By chance I knew VizJim from “Reznet” an early “bulletin board” that at the time was obsessed by the issue of blood quantum and tribal enrollment as entitlement for writing about Native Americans.  (Truth disclosure: I got access to the bulletin board, passively pretending to be Blackfeet by saying I was from Browning, which I was.)  VizJim, when I looked through the rather skimpy number of Wikipedia entries about Native American writers, appeared to be esp. interested in denigrating gay NA writers.  I remembered that he had tried to start an internet “talking circle” of his own and had remarked somewhere that if this NA subject didn’t make him a reputation, he would switch to sci-fi.  He was earning a PhD in post-modern thought by correspondence with a college of Oxford University.  He had been harassing T. for years.  When I challenged him, he admitted it.

But he was not the worst of the stalkers.  A porn writer whose story had been rejected by T. in his editing years was a vindictive computer adept.  He could locate individual boys' personal accounts and would torment them with their pasts.  Sometimes he threatened to mutilate them sexually.  When I began to intervene, he sent me a warning that was accompanied by a distorted selfie with eyes that flashed red.  Finally the FBI was invited to visit him and he cooled down.  He was a pathetic man living in poverty.

Cinematheque thought I was silly to bother with such people.  After years of protests, Wikipedia did a bit of reforming.  The entitled young men (and a few women) who are behind the curtain running Wikipedia, simply didn’t know enough about indigenous people to be able to identify the unqualified guides who petitioned to manage certain categories.  People never remember that not everything in print in every source is not necessarily reliable, not even big-deal newspapers.  Wikipedia turns up as boilerplate everywhere without authorship or sourcing; it is "pop" info.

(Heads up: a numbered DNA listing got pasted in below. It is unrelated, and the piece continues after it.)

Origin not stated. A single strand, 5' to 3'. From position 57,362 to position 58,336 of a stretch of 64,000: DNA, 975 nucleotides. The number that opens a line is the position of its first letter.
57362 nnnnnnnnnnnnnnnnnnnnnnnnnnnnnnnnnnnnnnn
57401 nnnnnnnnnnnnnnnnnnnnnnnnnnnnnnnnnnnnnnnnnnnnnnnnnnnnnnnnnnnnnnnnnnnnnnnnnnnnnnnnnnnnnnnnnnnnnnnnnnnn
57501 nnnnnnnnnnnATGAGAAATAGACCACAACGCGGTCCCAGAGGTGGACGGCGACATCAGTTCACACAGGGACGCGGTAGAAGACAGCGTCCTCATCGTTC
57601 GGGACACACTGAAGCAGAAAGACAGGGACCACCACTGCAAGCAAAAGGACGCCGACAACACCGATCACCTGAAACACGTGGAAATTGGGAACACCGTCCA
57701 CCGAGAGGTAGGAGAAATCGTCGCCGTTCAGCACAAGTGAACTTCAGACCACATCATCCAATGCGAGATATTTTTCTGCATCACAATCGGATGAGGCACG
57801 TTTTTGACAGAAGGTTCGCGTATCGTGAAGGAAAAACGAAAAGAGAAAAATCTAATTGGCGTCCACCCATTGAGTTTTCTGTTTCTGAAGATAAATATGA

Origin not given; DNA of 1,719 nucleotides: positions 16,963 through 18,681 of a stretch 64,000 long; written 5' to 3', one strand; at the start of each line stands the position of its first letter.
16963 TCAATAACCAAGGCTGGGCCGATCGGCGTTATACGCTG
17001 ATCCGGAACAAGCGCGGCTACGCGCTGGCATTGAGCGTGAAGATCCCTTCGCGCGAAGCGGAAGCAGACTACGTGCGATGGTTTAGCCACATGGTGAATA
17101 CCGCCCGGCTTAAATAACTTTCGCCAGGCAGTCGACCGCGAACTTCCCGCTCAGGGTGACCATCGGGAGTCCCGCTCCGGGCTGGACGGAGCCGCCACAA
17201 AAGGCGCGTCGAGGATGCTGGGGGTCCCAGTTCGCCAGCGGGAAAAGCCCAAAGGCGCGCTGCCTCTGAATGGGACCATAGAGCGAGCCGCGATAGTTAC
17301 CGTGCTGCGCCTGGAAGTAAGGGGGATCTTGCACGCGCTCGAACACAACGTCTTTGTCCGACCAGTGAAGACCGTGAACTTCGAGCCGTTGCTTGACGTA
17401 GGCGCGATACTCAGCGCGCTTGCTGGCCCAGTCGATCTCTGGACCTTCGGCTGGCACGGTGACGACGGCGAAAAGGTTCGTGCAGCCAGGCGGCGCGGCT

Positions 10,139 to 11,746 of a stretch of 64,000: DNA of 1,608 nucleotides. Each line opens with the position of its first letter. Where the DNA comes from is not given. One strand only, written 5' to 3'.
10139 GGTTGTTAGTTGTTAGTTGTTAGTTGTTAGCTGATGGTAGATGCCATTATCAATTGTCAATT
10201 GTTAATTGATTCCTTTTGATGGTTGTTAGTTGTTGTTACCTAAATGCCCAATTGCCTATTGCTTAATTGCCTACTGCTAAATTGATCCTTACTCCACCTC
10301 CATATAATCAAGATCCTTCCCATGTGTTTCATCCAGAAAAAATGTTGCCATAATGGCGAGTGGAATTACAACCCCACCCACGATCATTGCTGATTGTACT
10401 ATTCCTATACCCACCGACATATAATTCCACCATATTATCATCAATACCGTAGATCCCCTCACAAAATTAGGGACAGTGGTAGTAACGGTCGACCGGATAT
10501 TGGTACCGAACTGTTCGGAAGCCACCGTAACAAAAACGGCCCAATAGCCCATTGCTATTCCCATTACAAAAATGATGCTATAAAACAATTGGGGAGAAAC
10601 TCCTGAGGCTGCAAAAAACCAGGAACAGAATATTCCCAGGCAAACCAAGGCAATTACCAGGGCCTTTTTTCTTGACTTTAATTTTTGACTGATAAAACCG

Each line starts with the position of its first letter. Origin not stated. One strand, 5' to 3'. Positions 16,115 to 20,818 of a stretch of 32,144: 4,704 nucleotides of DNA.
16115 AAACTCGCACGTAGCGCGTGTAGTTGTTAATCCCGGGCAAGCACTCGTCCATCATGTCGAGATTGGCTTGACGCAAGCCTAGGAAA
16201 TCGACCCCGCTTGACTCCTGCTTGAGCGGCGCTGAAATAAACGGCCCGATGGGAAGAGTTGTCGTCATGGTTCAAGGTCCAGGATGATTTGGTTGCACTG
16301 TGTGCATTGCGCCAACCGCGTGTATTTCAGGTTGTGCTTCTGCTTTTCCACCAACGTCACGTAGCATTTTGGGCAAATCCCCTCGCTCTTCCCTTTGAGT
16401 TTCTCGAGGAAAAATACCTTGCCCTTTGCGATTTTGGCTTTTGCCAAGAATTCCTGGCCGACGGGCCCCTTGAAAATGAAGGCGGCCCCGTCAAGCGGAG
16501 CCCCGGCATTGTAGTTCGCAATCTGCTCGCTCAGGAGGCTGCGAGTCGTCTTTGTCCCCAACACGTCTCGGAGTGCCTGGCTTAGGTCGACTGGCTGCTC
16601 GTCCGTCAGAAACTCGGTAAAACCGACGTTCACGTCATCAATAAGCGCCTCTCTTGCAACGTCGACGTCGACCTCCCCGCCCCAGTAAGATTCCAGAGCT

Going back to the Facebook poet group, which included Europeans, several were educated about the new post-modern theorists who fought all limits and faced all evils, deconstructing them, revealing their colonial subtexts.  Some of these people became friends of T..  Aad de Gids, a psychiatric nurse, philosopher and poet; Paul Toth, a poet and novelist; Dom Gabrielli, poet and olive oil entrepreneur.  Carolyn Srygley-Moore Is an American poet.  These people were sophisticated, adult and cosmopolitan.  Americans tend to think of boys-at-risk as juvenile delinquents who can be saved by a good scrubbing and some scolding.  These poet/philosophers knew how deeply suffering can change children beyond any redemption by conformity.  

Among post-modern thinkers, T. had read Foucault while I barely knew that Derrida and others existed.  Understanding these rebellious, sexually fluid, and enormously influential people became a self-assignment of mine, but I mostly watched their YouTube lectures rather than investing in a library.  I have limits.  At one point I wrote a long essay using the work of Gilles Deleuze and Félix Guattari to interpret Cinematheque for a journal called “Rhizomes”, guest edited by two post-grad women.  They considered it but finally decided it didn’t fit their journal.  I was bitter and T. laughed. 

On the one hand, these post-colonial adventurous thinkers were way over the heads of boys, but when it come to the Paris group, not so much.  In terms of background for social movements, courage for going forward, the cutting-edge thinkers were vital.  Their invisibility to standard vanilla culture was an advantage, a protection.  The reach of the Internet meant that Cinematheque was not just operating in one neighborhood, even if it was as impressive as Paris.  There was no limit on innovation and that became more true as the Internet developed.  But it was dangerous, as we have all discovered.